Type to search

News Health Environment Youth

Children’s resilience given highlight in pioneering bushfire program

mm
3 min read
Share
children's resilience

Elevating the specific needs and voices of Australian children in disaster recovery responses will help build children’s resilience in the long term, a new report has found.

“Bushfire Recovery – The Children’s Voices”, produced by charities Royal Far West and UNICEF Australia, also found that children are particularly vulnerable to the trauma of emergencies, such as bushfires, and governments must invest in evidence-based programs that improve their wellbeing.

Royal Far West CEO Jacqueline Emery said its Bushfire Recovery Program (BRP), launched in the aftermath of the Black Summer blazes, pioneers an effective, evidence-backed approach to disaster response and preparation for children in local communities throughout Australia.

Over the past 12 months, the BRP has improved 3,000 children’s resilience in more than 30 bushfire-affected communities through the targeted provision of therapy and learning programs. The BRP provides an effective, multidisciplinary model (social work, speech pathology, occupational therapy, and psychology) that involves working with the specific needs of children (aged 0-12 years) and key adults supporting children (parents, carers, educators, and service providers) to support their mental health, wellbeing. This community-led skill and capability will help them prepare for future disasters.

“We know from research that children are particularly vulnerable to the trauma of natural disasters, especially those with underlying mental and development health and behavioural challenges. This trauma, as well as the resulting changes, can affect the trajectory of their lives, negatively impacting education, employment, and psychosocial outcomes immediately and over the longer term. And yet the voices and needs of children are still missing from policy and planning for natural disasters,” she said.

“With the right help at the right time, these children can get back on track, providing significant costs savings to both governments and society in the long term.”



UNICEF Australia CEO Tony Stuart said: “Australian children have endured multiple crises over the past few years, from bushfires and drought to flood and the COVID-19 pandemic. Often, their recovery from these traumatic events is a long and difficult journey. This report highlights that we can best support children’s long-term recovery from natural disasters by listening to their voices and putting their needs at the centre of disaster planning.”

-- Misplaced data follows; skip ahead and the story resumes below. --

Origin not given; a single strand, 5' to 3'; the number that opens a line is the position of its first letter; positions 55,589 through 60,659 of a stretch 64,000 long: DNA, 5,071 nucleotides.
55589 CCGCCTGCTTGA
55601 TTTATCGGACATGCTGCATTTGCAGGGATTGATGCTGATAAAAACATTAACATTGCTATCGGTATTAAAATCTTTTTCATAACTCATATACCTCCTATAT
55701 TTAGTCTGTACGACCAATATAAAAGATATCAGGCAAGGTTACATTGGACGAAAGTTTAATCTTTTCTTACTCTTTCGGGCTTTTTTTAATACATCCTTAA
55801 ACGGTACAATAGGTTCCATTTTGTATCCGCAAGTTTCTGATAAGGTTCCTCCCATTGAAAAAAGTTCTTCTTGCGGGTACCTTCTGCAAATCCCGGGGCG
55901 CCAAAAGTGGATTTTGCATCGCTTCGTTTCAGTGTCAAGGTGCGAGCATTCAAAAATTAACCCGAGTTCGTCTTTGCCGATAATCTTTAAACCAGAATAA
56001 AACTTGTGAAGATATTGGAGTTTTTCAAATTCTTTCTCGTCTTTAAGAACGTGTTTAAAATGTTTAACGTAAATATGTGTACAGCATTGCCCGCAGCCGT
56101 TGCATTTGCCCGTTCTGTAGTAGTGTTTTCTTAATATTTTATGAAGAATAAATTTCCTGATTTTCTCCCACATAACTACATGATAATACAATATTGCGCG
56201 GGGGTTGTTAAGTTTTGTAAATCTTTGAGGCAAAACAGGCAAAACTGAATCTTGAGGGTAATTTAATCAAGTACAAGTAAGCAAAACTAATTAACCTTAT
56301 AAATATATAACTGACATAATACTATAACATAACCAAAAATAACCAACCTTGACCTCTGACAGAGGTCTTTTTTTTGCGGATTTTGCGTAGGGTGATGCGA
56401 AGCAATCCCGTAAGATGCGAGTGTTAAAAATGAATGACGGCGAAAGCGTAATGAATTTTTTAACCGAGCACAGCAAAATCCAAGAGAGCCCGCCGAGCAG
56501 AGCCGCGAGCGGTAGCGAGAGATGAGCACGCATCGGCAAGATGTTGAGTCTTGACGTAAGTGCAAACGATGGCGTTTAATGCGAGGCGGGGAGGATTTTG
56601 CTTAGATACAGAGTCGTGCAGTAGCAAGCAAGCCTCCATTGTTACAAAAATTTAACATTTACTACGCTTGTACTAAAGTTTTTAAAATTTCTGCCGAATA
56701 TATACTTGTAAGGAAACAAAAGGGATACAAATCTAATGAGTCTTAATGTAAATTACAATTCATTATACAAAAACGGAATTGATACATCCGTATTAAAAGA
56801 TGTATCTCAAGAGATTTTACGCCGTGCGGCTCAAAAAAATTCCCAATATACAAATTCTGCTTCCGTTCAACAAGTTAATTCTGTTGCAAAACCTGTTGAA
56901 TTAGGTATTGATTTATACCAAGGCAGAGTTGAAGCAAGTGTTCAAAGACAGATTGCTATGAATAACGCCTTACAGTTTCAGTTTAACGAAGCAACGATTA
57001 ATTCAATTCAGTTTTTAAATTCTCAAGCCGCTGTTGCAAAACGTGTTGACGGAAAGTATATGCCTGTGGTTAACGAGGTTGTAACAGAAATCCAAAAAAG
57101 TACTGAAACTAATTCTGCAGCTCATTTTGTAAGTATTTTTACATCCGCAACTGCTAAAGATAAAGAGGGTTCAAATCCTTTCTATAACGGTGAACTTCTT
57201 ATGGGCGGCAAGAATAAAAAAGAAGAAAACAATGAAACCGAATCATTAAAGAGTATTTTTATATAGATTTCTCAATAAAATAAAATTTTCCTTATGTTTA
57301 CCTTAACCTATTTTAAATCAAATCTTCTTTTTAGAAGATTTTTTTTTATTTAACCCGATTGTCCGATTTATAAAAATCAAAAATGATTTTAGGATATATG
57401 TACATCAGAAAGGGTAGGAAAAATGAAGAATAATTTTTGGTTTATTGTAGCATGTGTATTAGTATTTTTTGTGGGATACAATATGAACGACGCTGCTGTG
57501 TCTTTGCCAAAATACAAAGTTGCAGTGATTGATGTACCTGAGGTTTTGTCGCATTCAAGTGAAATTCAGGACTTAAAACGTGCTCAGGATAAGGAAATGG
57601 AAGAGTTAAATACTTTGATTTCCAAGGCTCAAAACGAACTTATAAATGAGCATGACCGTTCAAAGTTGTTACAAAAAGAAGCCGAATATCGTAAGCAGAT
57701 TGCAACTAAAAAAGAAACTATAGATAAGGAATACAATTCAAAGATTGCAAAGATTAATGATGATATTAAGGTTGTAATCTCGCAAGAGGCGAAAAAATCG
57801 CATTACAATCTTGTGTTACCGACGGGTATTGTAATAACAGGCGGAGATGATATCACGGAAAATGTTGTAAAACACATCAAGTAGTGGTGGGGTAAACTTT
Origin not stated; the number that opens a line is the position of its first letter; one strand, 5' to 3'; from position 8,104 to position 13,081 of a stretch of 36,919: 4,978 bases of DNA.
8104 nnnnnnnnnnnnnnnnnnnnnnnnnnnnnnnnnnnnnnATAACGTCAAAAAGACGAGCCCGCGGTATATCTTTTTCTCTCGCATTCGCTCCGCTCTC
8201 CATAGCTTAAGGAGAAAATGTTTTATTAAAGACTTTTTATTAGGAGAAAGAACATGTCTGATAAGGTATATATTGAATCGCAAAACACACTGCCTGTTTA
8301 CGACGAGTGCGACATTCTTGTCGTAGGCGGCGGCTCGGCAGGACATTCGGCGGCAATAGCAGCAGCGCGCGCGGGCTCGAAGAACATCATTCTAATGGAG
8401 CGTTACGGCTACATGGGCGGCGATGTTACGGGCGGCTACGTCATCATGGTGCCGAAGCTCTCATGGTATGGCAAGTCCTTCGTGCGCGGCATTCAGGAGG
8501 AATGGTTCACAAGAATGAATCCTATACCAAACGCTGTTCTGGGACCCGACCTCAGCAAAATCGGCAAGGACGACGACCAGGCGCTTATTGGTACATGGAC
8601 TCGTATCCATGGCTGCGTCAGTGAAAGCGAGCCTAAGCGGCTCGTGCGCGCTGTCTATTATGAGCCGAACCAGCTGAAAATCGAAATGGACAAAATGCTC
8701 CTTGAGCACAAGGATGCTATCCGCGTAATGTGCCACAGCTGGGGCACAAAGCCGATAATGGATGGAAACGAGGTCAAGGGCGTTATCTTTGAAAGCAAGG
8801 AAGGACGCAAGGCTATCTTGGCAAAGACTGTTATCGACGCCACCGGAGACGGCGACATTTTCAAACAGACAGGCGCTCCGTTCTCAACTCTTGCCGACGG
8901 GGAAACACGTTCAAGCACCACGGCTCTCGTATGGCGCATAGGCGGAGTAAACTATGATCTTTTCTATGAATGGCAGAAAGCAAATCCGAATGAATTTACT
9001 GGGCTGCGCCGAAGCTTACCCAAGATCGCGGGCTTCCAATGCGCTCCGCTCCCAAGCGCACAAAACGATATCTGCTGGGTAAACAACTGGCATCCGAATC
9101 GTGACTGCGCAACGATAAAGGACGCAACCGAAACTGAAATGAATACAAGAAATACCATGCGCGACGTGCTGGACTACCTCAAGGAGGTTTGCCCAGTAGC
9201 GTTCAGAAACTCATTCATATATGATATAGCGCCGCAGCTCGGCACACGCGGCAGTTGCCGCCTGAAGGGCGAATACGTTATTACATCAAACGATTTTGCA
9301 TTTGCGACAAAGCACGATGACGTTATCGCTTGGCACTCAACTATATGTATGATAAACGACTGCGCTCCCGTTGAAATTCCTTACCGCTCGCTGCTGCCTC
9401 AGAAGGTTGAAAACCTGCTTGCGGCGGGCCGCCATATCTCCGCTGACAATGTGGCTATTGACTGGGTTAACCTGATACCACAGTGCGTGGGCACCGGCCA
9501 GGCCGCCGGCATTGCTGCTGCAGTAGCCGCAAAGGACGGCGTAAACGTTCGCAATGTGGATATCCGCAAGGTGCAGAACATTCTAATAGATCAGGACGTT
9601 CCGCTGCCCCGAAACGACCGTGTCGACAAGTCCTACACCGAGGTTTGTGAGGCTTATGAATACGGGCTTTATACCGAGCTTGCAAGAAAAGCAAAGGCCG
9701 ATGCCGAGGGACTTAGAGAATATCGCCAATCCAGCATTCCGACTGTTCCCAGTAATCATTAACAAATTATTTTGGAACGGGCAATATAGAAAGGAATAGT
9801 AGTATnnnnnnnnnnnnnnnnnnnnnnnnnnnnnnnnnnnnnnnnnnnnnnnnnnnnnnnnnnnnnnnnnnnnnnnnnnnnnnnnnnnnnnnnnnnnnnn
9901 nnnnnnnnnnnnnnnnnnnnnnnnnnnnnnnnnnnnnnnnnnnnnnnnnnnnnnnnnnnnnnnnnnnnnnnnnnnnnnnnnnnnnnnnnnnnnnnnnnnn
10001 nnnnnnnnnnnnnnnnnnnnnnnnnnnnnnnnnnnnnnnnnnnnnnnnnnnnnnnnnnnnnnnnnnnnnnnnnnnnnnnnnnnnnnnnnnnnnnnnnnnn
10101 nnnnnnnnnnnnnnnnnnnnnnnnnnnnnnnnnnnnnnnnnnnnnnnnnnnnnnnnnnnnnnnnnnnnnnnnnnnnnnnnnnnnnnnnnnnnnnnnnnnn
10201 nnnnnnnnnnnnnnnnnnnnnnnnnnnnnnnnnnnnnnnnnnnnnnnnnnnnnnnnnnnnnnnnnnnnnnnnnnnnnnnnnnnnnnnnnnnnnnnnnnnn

An independent evaluation of the BRP by Charles Sturt University found that children’s resilience, wellbeing, and confidence significantly improved after participating in the program. Specifically:

  • Two-thirds of parents said their children’s problems improved since being a part of the program
  • Children were better able to understand and manage the changes they had experienced as a result of the BRP, and have developed strategies for coping, problem-solving and building stronger networks
  • Children were more aware of their emotional reactions to the bushfires
  • Parents and educators were more aware of trauma in children and strategies to better cope
  • 96 per cent of parents and teachers said the program had helped in other ways, like providing information or making the problems more bearable.

Informed by these findings, the report released today recommends that the Australian Government:

  • Elevates children’s voices, priorities and experiences in disaster frameworks and includes their specific needs in all aspects of disaster preparedness and planning
  • Establishes a directory of agencies and expert providers to ensure a skilled and community-led rapid response in local communities
  • Provide long-term investment in proven programs and transparent funding pathways across the sector

“Programs like the Bushfire Recovery Program are essential in rural areas struggling from bushfires, drought, floods and COVID. The skills learnt by children, their families and teachers help build resilience and wellbeing and foster stronger rural communities – which is essential at a time when mental health in these communities is struggling. We must and can do better in the future in preparing these communities for disasters and life beyond.” Emery said.

Royal Far West won the Resilient Australia 2021 Community Award for the BRP, which aimed to ensure children were not forgotten in recovery efforts.

Tags:

You Might also Like

Leave a Comment

Your email address will not be published. Required fields are marked *